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Polisocial Award 2020: research through “Vulnerability and Innovation” in the post-covid19 era

The Polisocial Award 2020 theme is “Vulnerability and Innovation”, selected because of the new condition of the increasing extreme personal and collective vulnerability that knows no boundaries due to the spread of the covid19 pandemic. The projects that went past the first selection, in which the Mechanical Engineering Department is directly involved, are four. The research areas in which these projects are being developed go from mobility to the medical industry, while facing problems like respiratory failure due to the current health emergency and pregnancy in rural areas.

MAAC (Mobility-as-a-Community) is a project coordinated by Prof. Pierluigi Coppola from DMEC. The objective of the project MAAC is to improve accessibility to transportation and local welfare services for vulnerable groups living in rural regions. More in detail, MAAC aims to develop an integrated land-use transportation framework not only to design new sharing mobility services combined with the existing ones (mail, e-commerce delivery, student transportation) or to enhance access to digital networks, but also to identify local welfare hubs where to offer opportunities for smart working and distance learning to local rural communities. In fact, the major challenge this project has to face is how to scale down these initiatives in low-demand contexts. This will be solved on one hand, by improving both collective transportation supply and patronage through the implementation of a digital platform for sharing and also for co-producing mobility services; on the other hand, by integrating the design of such services with actions on the territory to identify accessible and connected locations that could be turned into places where services like healthcare, co-working, and smart learning can be offered (i.e. “welfare hubs”).

Coordinated by the Dipartimento di Elettronica Informazione e Bioingegneria, MakingMEV aims to suggest a practical realisation of a multiple Mechanical Emergency Ventilator (MEV) that allows over 10 severely dyspnoeic patients in need endotracheal intubation to be treated simultaneously, especially in situations when there are no Intensive Care Unit (ICU) beds available. In particular, Prof. Roberto Viganò from DMEC is contributing to the project by designing the mechanical system aimed to stabilise the working pressure inside the ventilator. The project, carried out by Politecnico di Milano in collaboration with the hospital IRCCS Ca’ Granda Ospedale Maggiore Policlinico, was conceived during the recent lockdown we all experienced due to the Covid-19 outbreak. For further information, visit the project website.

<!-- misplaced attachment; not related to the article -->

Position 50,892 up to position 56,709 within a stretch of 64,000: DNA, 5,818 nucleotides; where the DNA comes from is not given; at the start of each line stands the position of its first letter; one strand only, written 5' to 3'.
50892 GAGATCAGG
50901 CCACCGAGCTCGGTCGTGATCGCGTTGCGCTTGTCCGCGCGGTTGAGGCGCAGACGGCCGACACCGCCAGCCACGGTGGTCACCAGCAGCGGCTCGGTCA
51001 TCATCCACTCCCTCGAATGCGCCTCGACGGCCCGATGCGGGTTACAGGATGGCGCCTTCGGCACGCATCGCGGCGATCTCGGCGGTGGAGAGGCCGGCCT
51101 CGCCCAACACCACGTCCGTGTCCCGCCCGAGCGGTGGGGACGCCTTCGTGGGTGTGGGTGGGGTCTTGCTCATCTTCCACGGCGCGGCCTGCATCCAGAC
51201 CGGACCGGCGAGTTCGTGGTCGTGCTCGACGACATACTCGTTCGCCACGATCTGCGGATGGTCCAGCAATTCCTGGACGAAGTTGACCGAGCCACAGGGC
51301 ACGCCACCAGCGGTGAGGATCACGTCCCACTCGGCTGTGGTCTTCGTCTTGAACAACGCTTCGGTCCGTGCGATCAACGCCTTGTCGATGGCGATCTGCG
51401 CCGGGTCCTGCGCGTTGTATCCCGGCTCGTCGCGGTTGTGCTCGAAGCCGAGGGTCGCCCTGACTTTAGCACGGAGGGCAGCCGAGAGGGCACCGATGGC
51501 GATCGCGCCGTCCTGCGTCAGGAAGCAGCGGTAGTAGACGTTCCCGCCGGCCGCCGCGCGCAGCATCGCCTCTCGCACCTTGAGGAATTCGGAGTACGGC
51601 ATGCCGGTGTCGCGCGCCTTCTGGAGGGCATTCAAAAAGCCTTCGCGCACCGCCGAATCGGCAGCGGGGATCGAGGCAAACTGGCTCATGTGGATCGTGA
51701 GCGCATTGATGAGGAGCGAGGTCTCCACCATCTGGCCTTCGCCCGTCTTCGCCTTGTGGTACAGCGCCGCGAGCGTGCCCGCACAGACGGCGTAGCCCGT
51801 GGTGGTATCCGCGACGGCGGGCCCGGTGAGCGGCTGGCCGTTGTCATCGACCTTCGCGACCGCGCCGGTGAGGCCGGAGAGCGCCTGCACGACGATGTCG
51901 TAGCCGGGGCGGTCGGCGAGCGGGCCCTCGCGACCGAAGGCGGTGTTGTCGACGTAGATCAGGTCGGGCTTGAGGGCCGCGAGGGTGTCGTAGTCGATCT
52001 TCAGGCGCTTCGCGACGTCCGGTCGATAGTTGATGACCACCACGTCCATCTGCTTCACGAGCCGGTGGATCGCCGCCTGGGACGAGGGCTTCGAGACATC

BAMBI (Balloon Against Maternal Bleeding) is coordinated by Prof. Maria Laura Costantino of the Department of Chemistry, Materials, and Chemical Engineering “Giulio Natta”. The project aims to develop a low-cost biomedical device that provides an effective and prompt solution in case of postpartum hemorrhage (PPH), especially in developing countries where for this very reason the mortality rate is 99%. The goal is to create an effective and safe device that can also be used by healthcare workers even in emergency facilities, such as field hospitals. This device will reduce the mother's need to go to the hospital and, in so doing, avoiding exposure to further risks during pandemics and when the access to hospitals is forbidden or could take too long.
In particular, Prof. Serena Graziosi of DMEC will take part in this project by contributing to the engineering of the device, from the creation of the digital model to the manufacturing process.

Finally, coordinated by the Dipartimento di Elettronica Informazione e Bioingegneria, SAFER is a project aimed at developing innovative technologies to treat hypoxemia in cases of emergency, especially in Low- and Middle-Income Countries (LMIC) where getting respiratory care is usually very hard. The goal of the project is to design a system prototype that can help patients suffering from moderate respiratory diseases easing their condition. Consequently, the use of this device will also help Intensive Care Units save their expensive and always more insufficient resources. Prof. Simone Cinquemani and Dr. Francesco Rosa from DMEC, along with their team, will design a device that integrates different subsystems to optimise the efficiency of air compression while making it sturdy and resilient to harsh environments. Furthermore, the team will also consider the chance to manufacture its spare parts via additive technologies, a process that could ease the usage of the device in LMIC.